An immigrant’s heart is amendable. It sees a lot, goes through a variety of stages, changes, permutations. From one country to another, through different cities, towns, alleys, streets, corners, an immigrant’s heart is constantly moving.
An immigrant’s heart is always in battle, looking to belong, to love, to find a home. It seeks desperately and with passion, for it’s been torn from its homeland, from the familiar, the known. It seeks stability and certainty; it’s tired from being on the run.
Its wounds are open, never quite healed. Sometimes this heart begs for the homeland, begs for a familiar smell, a touch, even a name like the local pastry shop. But it learns, rather quickly, that there is no point dwelling on something long gone. There is no point in sorrow, in what’s lost, for the new heart has much to gain in the new land.
I have fallen in love, but only once hard. I’ve encountered possible loves, but they were only fleeting. My heart then learned to amend itself, to reopen and renew itself. I always think nothing is as hard or as bitter or as painful as immigration. If I can find a new country, a new language, a new version of myself that never existed before, if I can teach to love myself as two beings, if I can teach myself the confidence to use my freedom to become a version of myself I enjoy being, then I can amend a broken heart. It hurts still when I think hard about it. When I remember the memories we made, the words we exchanged, even the silences, it still hurts. But my heart refuses to close up. I won’t lock it up. I will forever love, and love and love.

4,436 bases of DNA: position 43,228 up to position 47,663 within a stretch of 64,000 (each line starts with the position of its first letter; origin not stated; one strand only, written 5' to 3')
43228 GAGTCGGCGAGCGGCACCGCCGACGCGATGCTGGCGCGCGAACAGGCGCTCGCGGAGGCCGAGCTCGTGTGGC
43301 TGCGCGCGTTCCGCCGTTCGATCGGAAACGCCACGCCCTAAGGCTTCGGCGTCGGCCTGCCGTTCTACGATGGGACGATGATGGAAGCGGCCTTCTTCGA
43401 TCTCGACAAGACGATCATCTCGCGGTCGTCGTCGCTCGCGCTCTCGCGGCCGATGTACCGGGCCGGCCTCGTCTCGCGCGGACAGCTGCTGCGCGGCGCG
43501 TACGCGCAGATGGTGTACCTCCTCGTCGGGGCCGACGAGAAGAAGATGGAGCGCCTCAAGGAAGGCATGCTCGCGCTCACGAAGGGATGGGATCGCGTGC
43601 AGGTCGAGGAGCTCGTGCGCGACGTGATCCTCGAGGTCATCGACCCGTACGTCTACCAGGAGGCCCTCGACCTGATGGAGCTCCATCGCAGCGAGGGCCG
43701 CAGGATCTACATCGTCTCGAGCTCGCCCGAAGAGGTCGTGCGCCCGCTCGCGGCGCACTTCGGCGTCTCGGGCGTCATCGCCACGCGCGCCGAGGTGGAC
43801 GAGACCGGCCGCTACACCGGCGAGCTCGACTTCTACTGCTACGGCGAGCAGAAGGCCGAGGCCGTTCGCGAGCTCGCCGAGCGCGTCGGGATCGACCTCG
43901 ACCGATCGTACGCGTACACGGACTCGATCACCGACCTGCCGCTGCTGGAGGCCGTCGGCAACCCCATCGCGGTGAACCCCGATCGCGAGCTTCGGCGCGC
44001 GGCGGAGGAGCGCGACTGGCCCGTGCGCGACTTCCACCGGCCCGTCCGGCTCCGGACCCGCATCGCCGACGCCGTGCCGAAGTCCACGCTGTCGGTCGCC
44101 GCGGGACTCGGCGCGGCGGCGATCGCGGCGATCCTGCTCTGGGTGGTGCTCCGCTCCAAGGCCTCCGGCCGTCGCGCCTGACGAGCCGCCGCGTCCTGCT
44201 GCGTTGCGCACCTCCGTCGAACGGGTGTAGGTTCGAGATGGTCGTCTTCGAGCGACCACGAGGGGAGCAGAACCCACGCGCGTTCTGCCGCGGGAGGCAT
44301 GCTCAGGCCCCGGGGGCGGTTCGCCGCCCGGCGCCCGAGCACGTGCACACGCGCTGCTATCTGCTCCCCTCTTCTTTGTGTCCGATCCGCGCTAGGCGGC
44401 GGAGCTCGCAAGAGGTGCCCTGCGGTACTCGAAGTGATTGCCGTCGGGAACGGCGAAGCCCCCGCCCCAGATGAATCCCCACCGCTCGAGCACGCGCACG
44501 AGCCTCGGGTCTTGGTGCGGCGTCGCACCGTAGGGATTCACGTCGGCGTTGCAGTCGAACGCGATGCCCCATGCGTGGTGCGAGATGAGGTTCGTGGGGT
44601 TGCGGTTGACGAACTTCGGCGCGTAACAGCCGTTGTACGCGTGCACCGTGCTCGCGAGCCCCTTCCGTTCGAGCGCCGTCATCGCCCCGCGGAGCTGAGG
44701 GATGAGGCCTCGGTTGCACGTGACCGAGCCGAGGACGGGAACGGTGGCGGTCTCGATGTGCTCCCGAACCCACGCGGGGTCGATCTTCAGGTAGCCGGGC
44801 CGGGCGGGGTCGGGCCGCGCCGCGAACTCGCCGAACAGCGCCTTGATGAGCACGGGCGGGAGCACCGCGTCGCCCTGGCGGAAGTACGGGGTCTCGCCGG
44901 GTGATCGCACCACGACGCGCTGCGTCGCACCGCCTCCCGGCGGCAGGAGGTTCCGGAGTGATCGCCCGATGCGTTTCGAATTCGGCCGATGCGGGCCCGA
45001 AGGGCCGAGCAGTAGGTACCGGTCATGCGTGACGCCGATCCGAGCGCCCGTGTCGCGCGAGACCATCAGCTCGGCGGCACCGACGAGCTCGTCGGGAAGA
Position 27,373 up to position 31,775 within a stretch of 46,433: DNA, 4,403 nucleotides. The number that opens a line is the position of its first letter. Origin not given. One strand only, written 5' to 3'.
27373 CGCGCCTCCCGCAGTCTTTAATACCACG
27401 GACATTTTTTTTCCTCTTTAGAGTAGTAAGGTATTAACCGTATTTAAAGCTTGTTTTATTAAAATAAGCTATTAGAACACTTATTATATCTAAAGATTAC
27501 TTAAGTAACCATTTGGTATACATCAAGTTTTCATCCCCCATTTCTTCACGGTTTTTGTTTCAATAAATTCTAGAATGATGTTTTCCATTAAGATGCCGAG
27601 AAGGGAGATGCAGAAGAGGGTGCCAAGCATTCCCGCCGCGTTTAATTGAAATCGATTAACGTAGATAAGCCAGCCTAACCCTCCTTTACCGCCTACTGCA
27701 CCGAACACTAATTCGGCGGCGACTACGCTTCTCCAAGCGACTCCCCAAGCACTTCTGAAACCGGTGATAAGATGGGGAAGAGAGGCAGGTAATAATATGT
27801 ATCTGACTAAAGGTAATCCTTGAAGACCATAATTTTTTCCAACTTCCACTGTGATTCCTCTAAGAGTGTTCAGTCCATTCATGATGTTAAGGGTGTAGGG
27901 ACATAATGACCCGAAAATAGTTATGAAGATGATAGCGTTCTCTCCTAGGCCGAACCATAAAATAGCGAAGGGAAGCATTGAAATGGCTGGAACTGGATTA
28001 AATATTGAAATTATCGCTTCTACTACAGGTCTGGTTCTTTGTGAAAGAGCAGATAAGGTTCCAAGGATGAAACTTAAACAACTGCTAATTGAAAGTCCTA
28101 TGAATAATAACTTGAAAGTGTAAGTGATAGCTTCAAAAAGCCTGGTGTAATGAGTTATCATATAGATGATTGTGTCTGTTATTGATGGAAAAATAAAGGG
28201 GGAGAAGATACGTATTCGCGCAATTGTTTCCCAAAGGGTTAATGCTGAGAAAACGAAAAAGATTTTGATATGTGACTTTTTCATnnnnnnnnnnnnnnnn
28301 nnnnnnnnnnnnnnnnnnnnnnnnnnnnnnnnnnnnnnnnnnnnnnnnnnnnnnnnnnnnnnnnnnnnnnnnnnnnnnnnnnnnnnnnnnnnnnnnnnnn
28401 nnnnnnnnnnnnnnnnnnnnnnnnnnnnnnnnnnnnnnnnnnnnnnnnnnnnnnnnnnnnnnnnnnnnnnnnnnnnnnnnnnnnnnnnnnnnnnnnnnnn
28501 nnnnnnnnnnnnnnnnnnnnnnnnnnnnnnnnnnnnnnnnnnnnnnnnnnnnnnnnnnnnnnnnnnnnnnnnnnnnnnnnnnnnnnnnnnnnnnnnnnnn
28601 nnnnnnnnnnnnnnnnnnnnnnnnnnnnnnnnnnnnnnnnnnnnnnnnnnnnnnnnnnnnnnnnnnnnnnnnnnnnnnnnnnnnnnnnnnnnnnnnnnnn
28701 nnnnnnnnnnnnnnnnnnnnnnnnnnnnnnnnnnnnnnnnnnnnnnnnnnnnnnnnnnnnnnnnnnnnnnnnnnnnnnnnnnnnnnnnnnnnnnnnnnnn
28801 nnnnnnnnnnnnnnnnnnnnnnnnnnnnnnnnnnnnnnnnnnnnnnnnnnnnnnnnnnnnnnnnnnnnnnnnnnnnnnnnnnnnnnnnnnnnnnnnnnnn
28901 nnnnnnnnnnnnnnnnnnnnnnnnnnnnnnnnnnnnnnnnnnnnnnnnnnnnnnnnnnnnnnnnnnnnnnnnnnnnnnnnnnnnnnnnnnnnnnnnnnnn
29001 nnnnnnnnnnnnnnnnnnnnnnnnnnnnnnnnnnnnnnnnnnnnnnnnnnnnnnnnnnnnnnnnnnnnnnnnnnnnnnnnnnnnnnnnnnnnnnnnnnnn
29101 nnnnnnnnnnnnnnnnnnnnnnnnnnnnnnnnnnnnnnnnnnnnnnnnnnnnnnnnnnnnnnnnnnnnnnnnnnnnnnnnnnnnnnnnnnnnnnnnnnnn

I walked out of the J train the other day. It was early evening and suddenly I was shaken by a very familiar, sweet smell: the smell of the ocean and fire burning at the end of a summer night. It wasn't nostalgia for the Caspian Sea, but a comfort knowing that I was able to recall an old smell without wanting to burst into tears. It was a comfort knowing that I still remembered, but no longer with pain.
It's been a hard battle of the heart to learn to let go in a positive way. It's been 15 years of struggling, of amending, of recreating a different version of myself. It was always imperfect, the vision I had. I was constantly depriving myself of pride and joy, thinking I wasn't good enough, that I wasn't assimilated enough, that I didn't know enough, that I hand't accomplished enough. But enough was enough. I had to learn to love myself and accept that it would never be perfect.
New York has helped me find that love. I've challenged my heart and soul in many ways. And I feel at home now, alas. I feel more at peace with what I've become. I still long after love, I chase it and curse it for always being so fleeting. But as I am stubborn, I refuse to give up. I leave my immigrant heart open, and I let it breathe in all of which I witness and experience.
My immigrant heart always beats.